Cross them off EVEN IF YOU HAVE ALL OF THE SUPPLIES! Yes, even then. Your time is precious. Every bit as precious as your money. Just because you have the supplies does not mean that you need to complete the project. Especially if you've been engaging in "Random Project Shopping"

4. Walk around your house with your list and determine where every item for your home will go. You may find that you have three different throws for you couch planned/in progress/pinned. You may find that you don't need another sweater, more throw pillows, another picture etc...

4a. If your projects are gifts, think about whether you're giving a gift or an obligation. Will the recipient actually like it? Does it go with their house? Or will they feel like they have to keep this item for your sake and take it out when you visit? (Ouch, right?) Still, it's an important consideration.

4b. Look at you closet or your kid's closets and decide if you (or they) will actually wear the projects. Do they go with the current wardrobe? Will they fit by the time you actually get them done? Will your kids actually wear them? Are your closets already full to the brim?

Do this assessment for every category of project.

5. Cross off anything that you know you don't have space for, you know your recipient won't love, you won't wear etc.. EVEN IF YOU HAVE ALL OF THE SUPPLIES! Yes, even then. Your time is precious. Every bit as precious as your money. Just because you have the supplies does not mean that you need to complete the project. Especially if you've been engaging in "Random Project Shopping" (I repeated that so it must be important)

6. Now that you've eliminated some of your list, it's time to pick a number. Five? Ten? Twenty? This is the number of projects that you think you can actually complete, in one year, given the amount of time you have to devote to your projects. Again, BE HONEST! If it takes you forty hours to knit a sweater and you devote one hour per week to projects, then you will have time for one sweater per year. That's all!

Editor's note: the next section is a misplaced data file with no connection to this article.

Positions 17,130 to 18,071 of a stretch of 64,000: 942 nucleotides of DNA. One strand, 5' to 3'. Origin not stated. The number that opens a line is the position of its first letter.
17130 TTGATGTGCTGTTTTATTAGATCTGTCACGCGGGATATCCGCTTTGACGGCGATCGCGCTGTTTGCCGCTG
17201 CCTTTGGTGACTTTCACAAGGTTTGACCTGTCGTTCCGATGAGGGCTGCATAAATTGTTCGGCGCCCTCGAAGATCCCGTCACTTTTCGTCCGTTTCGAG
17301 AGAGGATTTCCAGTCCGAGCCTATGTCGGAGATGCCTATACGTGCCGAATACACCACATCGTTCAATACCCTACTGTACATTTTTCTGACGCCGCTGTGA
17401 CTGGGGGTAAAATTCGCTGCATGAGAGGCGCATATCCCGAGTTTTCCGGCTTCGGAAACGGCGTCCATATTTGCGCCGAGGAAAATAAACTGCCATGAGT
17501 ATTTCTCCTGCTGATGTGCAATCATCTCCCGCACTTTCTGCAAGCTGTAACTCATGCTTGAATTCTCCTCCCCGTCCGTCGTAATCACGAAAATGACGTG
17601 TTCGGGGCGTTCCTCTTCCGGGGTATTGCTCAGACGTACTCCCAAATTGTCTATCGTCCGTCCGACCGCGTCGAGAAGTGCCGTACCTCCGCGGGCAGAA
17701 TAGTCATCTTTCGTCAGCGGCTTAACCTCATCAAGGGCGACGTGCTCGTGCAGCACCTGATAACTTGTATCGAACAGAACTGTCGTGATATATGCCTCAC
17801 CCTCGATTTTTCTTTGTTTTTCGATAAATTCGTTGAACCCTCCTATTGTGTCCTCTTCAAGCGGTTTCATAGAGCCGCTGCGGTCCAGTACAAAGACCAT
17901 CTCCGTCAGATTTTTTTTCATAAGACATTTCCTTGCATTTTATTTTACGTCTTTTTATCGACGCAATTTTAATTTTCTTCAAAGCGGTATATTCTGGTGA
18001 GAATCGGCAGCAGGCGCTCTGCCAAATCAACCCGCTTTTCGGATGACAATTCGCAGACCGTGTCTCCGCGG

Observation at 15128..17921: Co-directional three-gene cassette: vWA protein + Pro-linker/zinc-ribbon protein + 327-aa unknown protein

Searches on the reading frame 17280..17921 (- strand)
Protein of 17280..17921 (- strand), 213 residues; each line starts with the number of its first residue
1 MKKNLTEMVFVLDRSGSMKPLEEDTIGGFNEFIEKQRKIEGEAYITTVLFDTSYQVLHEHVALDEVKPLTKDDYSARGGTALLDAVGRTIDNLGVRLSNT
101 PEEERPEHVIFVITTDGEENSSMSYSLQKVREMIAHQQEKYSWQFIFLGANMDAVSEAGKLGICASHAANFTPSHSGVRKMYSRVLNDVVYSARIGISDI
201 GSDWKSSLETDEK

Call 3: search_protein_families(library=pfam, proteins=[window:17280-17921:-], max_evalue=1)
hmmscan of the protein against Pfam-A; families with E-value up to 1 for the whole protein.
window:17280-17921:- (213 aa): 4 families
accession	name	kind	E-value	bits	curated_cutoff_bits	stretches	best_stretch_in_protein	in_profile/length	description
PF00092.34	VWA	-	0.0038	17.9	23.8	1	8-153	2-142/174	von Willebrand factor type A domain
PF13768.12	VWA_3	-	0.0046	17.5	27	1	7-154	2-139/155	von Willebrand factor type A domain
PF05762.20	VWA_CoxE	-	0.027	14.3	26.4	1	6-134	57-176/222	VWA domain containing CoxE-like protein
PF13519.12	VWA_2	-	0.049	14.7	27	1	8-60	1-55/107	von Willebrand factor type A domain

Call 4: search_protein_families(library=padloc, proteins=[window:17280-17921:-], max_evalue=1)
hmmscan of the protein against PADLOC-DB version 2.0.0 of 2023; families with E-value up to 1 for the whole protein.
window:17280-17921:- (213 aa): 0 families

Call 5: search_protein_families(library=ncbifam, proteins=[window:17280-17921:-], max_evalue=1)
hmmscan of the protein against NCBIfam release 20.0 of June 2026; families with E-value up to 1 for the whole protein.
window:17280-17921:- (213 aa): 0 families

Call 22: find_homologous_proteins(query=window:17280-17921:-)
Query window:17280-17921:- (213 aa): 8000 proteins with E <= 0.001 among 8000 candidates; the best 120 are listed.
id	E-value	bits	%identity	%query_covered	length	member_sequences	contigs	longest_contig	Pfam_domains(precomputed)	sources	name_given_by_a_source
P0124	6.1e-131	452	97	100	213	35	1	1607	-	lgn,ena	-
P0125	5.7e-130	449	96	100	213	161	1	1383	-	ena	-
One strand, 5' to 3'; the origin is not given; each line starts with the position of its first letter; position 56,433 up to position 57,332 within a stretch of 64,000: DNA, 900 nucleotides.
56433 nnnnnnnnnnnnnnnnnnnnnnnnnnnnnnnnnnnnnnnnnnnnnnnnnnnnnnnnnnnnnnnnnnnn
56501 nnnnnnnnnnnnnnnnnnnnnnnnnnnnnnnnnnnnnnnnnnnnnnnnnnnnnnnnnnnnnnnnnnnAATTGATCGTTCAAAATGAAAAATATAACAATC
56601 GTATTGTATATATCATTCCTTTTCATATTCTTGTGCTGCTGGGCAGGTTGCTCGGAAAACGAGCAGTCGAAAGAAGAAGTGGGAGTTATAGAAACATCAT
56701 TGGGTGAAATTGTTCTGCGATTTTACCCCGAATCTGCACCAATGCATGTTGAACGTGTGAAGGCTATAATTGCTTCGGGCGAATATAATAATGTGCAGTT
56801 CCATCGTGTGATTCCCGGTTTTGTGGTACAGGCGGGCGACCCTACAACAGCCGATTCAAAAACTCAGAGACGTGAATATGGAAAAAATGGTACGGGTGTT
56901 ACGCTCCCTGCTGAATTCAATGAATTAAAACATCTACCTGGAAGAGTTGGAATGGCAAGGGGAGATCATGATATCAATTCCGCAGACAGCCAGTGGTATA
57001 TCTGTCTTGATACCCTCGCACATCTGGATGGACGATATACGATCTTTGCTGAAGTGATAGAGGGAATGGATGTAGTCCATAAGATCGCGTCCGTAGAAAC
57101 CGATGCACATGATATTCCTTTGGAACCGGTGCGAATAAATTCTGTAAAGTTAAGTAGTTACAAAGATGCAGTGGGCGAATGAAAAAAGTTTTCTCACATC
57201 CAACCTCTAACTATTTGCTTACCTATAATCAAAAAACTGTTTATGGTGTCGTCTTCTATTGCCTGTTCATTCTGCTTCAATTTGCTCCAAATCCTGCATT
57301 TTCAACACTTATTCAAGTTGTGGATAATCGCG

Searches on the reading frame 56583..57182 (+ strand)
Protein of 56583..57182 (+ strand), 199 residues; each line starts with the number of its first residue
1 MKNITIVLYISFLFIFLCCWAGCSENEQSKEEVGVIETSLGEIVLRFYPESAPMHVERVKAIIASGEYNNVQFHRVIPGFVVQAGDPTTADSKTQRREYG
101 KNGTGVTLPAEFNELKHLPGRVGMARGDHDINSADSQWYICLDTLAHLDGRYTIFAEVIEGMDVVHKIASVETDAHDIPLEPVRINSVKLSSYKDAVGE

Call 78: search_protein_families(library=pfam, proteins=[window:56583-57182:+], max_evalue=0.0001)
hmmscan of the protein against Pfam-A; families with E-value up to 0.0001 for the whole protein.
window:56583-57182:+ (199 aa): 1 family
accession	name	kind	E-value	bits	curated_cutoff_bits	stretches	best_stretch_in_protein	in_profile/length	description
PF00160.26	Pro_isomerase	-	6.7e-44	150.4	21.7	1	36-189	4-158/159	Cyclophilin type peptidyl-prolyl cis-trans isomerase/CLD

7. Here's where it gets hard. Assign your remaining projects a number. Start with your favorite and work down. Once you get to the number you picked, be it five, ten or twenty, you're done. Get rid of the rest of the projects. Yes I mean it. You are never going to get to them, your tastes will change, your children will grow etc... They're just a mental burden so get rid of them.


I don't mean that you should get rid of all of your craft supplies and tools which are not assigned to a project. Needle-nose pliers and glitter can come in handy. I mean that you should get rid of the supplies that are specific to that project. The yarn for the sweater that you're never going to knit? Out it goes! The fabric for the dress you're never going to make? Buh bye!

**I also don't mean that you should throw the supplies in the garbage! Heavens NO! Generally speaking, if you mention that you're getting rid of craft supplies to crafty friends, they'll be right over! Give them away, give them to Goodwill, don't add perfectly good supplies to a landfill.**

9.  Delete all references to the deleted projects. Yes, I even mean that you should delete them from Pinterest! Reminders = pressure. If you're not going to complete the project then move on entirely.

10. Follow the "One off / one on" rule. Only add a new project to your list if you have a. completed one or b. deleted one.


I'm going to be going through this process this month and I'll tell you how I do. I'd love to know if this is helpful to you too! Maybe we can check back in a month?

See you tomorrow,